Ultrafine Particles Measurement in Printing Industry Across West Malaysia


  • Shahrulnizam Jamen
  • Ahmad Makmom Abdullah






airborne particulate matter, health effects, indoor air quality, offset lithography printer, ultrafine particles


Ultrafine particles (UFPs) emission generated from devices such as printer and photocopy machines are known as potential risks to human health. However, limited information is available to study UFPs exposure generate from larger printer. Thus, this study aimed to determine the concentration of UFPs such as particle number (PN) and lung deposited surface area (LDSA) and investigates the influence of physical environment factors on UFPs in two types of offset lithographic printing rooms such as monochrome and color, across West Malaysia. The measurements of PN and LDSA were taken by using a condensation particle counter and the diffusion charger dosimeter during the printing activities. The mean values for PN and LDSA are 22215 particles/cm3 and 43 µm2/cm3, respectively. The exposure of UFPs from the monochrome room was found to be significantly higher than the color room (p < 0.001 for PN; p < 0.001 for LDSA) due to variation in the ventilation system. Based on correlation analysis, the physical environment factors, such as relative humidity, temperature, and air movement, were observed to influence the UFPs concentrations in printing room.  The findings imply that a good selection of the ventilation system is important to minimize worker’s exposure to UFPs emission.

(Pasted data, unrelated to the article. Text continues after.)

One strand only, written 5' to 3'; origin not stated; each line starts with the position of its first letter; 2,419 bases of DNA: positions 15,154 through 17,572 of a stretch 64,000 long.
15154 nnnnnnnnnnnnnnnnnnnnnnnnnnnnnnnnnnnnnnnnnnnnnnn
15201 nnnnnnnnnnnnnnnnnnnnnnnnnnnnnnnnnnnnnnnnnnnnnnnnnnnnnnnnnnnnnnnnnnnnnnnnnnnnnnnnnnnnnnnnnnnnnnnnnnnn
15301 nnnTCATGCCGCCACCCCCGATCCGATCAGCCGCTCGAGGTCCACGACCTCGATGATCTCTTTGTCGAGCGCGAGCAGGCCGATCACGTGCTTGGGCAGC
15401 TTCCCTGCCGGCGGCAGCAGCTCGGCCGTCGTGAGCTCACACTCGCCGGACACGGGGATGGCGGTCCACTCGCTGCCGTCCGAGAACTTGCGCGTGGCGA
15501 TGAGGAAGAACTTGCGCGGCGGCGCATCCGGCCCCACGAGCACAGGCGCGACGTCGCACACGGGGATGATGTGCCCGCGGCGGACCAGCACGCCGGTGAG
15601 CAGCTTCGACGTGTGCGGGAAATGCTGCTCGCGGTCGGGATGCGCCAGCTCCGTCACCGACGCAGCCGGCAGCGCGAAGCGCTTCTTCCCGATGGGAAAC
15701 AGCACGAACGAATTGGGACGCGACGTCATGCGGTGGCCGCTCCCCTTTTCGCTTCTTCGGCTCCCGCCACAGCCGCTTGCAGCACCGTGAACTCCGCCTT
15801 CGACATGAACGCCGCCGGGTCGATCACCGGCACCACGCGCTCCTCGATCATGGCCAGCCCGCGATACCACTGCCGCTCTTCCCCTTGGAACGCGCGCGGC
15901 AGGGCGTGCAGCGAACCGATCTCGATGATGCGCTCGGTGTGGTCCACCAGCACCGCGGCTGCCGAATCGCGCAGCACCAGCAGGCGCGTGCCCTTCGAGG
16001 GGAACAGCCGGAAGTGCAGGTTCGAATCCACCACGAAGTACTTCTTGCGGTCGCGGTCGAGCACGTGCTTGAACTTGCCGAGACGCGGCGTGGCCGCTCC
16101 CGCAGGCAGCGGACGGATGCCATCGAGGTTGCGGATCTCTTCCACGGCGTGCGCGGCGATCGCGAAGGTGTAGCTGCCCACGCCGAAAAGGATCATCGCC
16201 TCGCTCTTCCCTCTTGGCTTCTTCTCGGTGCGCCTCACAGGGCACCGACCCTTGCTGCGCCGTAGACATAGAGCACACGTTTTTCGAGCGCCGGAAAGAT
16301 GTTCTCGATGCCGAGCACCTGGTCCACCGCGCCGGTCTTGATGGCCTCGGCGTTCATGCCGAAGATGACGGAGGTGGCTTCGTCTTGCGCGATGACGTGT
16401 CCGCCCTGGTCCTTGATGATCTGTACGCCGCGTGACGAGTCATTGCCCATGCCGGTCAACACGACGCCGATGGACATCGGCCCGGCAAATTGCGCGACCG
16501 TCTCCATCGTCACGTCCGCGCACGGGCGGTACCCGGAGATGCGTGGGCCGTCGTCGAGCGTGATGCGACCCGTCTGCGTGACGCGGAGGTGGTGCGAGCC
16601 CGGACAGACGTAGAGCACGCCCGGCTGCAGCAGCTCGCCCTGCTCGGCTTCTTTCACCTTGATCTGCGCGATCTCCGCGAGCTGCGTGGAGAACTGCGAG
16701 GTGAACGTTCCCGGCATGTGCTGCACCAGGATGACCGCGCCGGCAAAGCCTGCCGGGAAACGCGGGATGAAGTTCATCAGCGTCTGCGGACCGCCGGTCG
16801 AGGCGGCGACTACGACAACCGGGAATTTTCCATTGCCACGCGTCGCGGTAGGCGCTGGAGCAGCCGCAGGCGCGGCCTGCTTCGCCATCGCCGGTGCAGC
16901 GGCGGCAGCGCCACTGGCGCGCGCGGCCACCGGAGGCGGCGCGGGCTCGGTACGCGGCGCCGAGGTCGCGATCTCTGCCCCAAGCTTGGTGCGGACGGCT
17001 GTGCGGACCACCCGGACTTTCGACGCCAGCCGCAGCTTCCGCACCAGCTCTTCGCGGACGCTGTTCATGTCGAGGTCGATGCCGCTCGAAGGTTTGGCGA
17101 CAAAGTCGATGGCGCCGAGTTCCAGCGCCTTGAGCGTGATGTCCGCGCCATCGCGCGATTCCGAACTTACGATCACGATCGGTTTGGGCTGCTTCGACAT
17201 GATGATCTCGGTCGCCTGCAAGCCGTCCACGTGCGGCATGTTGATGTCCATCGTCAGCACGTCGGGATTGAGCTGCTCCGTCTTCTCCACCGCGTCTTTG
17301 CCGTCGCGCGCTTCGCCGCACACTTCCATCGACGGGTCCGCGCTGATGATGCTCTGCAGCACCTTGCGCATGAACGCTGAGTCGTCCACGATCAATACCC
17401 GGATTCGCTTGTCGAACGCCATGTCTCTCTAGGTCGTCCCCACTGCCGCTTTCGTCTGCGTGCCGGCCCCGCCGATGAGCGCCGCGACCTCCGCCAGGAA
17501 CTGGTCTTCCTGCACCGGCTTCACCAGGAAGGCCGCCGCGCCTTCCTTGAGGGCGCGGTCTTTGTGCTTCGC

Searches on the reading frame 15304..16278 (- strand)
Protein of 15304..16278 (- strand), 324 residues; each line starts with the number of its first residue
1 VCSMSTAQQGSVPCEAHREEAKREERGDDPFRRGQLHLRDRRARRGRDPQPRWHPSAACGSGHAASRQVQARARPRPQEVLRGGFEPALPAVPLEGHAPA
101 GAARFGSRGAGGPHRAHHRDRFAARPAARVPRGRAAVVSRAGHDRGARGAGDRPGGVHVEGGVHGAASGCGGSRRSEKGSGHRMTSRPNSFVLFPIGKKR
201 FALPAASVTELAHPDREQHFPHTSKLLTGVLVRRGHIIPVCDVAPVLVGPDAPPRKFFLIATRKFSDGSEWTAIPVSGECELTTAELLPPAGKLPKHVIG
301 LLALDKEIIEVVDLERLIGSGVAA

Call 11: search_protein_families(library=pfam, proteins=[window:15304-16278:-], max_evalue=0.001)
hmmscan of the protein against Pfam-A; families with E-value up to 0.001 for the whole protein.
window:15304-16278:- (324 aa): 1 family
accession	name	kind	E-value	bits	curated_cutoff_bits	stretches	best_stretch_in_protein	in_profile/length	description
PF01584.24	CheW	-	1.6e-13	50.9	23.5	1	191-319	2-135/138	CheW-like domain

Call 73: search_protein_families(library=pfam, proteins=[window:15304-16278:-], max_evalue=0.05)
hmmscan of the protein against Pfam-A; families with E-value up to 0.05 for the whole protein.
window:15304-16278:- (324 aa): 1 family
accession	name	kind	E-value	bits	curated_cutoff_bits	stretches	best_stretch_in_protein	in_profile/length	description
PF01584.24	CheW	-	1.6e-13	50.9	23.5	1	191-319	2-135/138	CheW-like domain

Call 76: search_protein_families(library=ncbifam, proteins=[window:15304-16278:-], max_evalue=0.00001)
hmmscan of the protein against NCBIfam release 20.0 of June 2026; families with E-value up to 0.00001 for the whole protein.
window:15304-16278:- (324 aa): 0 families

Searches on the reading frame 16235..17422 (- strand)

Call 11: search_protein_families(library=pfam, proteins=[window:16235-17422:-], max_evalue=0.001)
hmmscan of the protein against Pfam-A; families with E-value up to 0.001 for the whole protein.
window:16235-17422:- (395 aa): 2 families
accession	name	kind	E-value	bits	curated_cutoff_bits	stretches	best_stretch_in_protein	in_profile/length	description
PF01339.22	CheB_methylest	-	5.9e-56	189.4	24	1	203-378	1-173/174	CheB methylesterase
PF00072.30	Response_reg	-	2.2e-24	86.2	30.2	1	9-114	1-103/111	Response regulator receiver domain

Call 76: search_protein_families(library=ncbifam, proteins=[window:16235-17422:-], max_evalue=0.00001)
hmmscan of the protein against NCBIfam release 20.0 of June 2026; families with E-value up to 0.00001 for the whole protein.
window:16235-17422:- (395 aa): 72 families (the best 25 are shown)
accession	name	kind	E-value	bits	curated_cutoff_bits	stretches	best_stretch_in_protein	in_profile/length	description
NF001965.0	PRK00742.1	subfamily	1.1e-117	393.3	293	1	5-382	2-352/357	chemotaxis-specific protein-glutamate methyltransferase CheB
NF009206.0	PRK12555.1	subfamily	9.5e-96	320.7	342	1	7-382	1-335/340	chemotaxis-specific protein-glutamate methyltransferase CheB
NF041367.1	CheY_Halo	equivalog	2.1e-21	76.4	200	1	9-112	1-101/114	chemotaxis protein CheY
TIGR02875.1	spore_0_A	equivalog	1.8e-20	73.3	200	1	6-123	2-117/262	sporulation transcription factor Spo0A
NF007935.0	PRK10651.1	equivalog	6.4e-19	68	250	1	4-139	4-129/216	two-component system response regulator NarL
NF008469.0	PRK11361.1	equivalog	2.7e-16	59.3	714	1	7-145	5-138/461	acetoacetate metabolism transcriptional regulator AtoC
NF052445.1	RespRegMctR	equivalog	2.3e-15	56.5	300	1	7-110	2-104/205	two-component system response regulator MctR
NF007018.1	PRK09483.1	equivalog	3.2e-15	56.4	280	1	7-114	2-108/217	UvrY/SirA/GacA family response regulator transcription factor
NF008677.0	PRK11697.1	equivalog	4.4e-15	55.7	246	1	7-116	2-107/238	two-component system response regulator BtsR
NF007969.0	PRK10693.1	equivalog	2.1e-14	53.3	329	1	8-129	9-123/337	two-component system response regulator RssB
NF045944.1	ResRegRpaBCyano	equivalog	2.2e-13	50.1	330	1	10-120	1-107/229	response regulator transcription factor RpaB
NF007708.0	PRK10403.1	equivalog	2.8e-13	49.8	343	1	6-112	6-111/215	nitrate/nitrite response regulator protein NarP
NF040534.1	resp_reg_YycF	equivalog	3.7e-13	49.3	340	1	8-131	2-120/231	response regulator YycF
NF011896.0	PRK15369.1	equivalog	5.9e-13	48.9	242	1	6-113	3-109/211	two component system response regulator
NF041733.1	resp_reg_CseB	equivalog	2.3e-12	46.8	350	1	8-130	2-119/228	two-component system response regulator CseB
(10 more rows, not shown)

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How to Cite

Jamen, S., & Makmom Abdullah, A. (2018). Ultrafine Particles Measurement in Printing Industry Across West Malaysia. International Journal of Engineering & Technology, 7(3.24), 68–72. https://doi.org/10.14419/ijet.v7i3.24.17303
Received 2018-08-10
Accepted 2018-08-10
Published 2018-08-10